The European spruce bark beetle has massively decimated the coniferous forests of Central Europe. The overcrowding can be mainly attributed to the last dry and hot summer. The Czech Republic is the most affected country because, in 2018, the bark beetle destroyed some 18 million cubic meters of wood there. Just for comparison, it equals to 100,000 football pitches. The number is ten times higher than in previous years. As spruces make up about half of the forests, a significant part of the ecosystem is at risk. In addition to the Czech Republic, Slovakia, northern Austria and Bavaria also face the bark beetle challenge.
Why has the problem become so serious?
Forests help to retain water, provide homes for a large number of animals and are an important source of income for people working in the timber industry. Such massive loss of spruce forests is a significant blow to native plant and animal species. While efforts are being made to plant new forests, there are not enough people to do it. The climate in Central Europe is subject to constant changes, with average temperatures rising year by year. Spruce trees have been originally mountain trees, and they cannot, thus, easily adapt to such changes as it is very difficult for them to withstand droughts. During the dry season, spruces cannot produce enough resin to clog the tunnels, which are created by the bark beetle in the trees. Therefore, spruce trees are ideal food for bark beetles.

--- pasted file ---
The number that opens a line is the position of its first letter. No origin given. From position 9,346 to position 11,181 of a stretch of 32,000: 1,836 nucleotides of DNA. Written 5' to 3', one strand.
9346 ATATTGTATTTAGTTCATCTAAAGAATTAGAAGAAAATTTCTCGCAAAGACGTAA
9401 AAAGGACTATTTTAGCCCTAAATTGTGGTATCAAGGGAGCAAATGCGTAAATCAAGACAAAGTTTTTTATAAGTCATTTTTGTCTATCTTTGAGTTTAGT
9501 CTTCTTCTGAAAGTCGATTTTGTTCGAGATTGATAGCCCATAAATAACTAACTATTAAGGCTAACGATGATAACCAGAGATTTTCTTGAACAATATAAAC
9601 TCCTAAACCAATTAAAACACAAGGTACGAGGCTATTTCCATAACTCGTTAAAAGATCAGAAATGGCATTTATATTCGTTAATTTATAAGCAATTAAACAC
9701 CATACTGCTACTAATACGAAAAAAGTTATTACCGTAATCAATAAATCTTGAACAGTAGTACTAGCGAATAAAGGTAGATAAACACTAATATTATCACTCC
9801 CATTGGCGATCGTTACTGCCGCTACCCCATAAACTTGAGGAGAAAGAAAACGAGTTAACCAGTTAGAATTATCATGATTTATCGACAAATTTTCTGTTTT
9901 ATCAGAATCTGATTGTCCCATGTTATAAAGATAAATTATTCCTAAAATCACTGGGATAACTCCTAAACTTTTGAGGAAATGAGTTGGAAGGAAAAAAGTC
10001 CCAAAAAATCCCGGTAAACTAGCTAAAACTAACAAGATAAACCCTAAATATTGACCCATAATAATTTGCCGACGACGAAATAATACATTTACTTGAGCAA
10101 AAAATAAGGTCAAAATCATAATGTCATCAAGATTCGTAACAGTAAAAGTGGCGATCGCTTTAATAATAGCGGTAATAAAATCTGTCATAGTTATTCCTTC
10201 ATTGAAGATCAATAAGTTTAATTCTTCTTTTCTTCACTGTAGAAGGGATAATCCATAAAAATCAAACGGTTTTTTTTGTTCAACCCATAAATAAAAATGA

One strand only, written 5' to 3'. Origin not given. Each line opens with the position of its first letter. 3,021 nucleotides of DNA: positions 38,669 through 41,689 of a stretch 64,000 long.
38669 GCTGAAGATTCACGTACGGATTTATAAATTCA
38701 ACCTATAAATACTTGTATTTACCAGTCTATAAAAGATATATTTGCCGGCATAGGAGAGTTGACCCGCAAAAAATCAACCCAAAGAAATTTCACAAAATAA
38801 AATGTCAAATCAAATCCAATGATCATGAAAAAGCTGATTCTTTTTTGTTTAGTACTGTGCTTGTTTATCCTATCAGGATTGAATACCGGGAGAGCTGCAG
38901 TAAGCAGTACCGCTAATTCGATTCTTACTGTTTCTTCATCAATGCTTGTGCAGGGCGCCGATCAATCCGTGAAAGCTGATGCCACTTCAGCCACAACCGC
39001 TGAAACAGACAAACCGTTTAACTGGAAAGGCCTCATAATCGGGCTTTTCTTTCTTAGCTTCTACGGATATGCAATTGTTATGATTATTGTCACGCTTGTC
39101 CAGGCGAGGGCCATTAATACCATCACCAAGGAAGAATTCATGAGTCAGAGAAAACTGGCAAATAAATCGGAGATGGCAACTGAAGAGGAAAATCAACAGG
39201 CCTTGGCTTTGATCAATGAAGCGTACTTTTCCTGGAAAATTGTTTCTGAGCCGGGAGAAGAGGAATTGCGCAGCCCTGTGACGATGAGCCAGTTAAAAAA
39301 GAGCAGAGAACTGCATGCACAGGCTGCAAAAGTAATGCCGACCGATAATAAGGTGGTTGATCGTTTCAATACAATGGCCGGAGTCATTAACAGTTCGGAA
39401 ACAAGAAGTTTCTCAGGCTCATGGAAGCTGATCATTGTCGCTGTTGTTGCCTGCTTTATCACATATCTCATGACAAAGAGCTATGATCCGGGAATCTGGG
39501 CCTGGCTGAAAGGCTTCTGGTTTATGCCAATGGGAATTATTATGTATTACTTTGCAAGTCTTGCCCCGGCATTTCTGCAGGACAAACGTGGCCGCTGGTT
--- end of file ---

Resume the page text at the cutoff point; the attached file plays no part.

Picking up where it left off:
European Spruce Bark Beetle
Bark beetles are one of the most diverse beetle families, counting over 6,000 species that live all around the world. The European spruce bark beetle (Ips typographus) is a tiny beetle that in its adulthood only has up to half a centimetre. They feed on tree bast, which facilitates water and nutrient transportation in trees. Affected tree, therefore, gradually dries. When attacked by the bark beetle, a healthy tree secretes sap, which is used as a kind of defence, but if there are many bark beetles, the tree has no chance.
Bark beetle forms a natural part of nature, and under standard conditions has a vital function in rejuvenating the forest as it attacks mainly old trees. However, their outbreaks have become a significant threat.
Fighting bark beetle
In particular, pheromone traps are used to fight bark beetle. Moreover, a set of measures can be taken to deal with the calamity. Bark beetle usually attacks an old and withered tree, from which it spreads to other trees.
Foresters often use drones to help them in finding old and withered trees, so they can cut them down before the bark beetle attacks healthy trees. However, not all forest areas can be controlled, and, therefore, fighting bark beetle is so tricky. Other species of trees that are more resistant than spruces are often planted.
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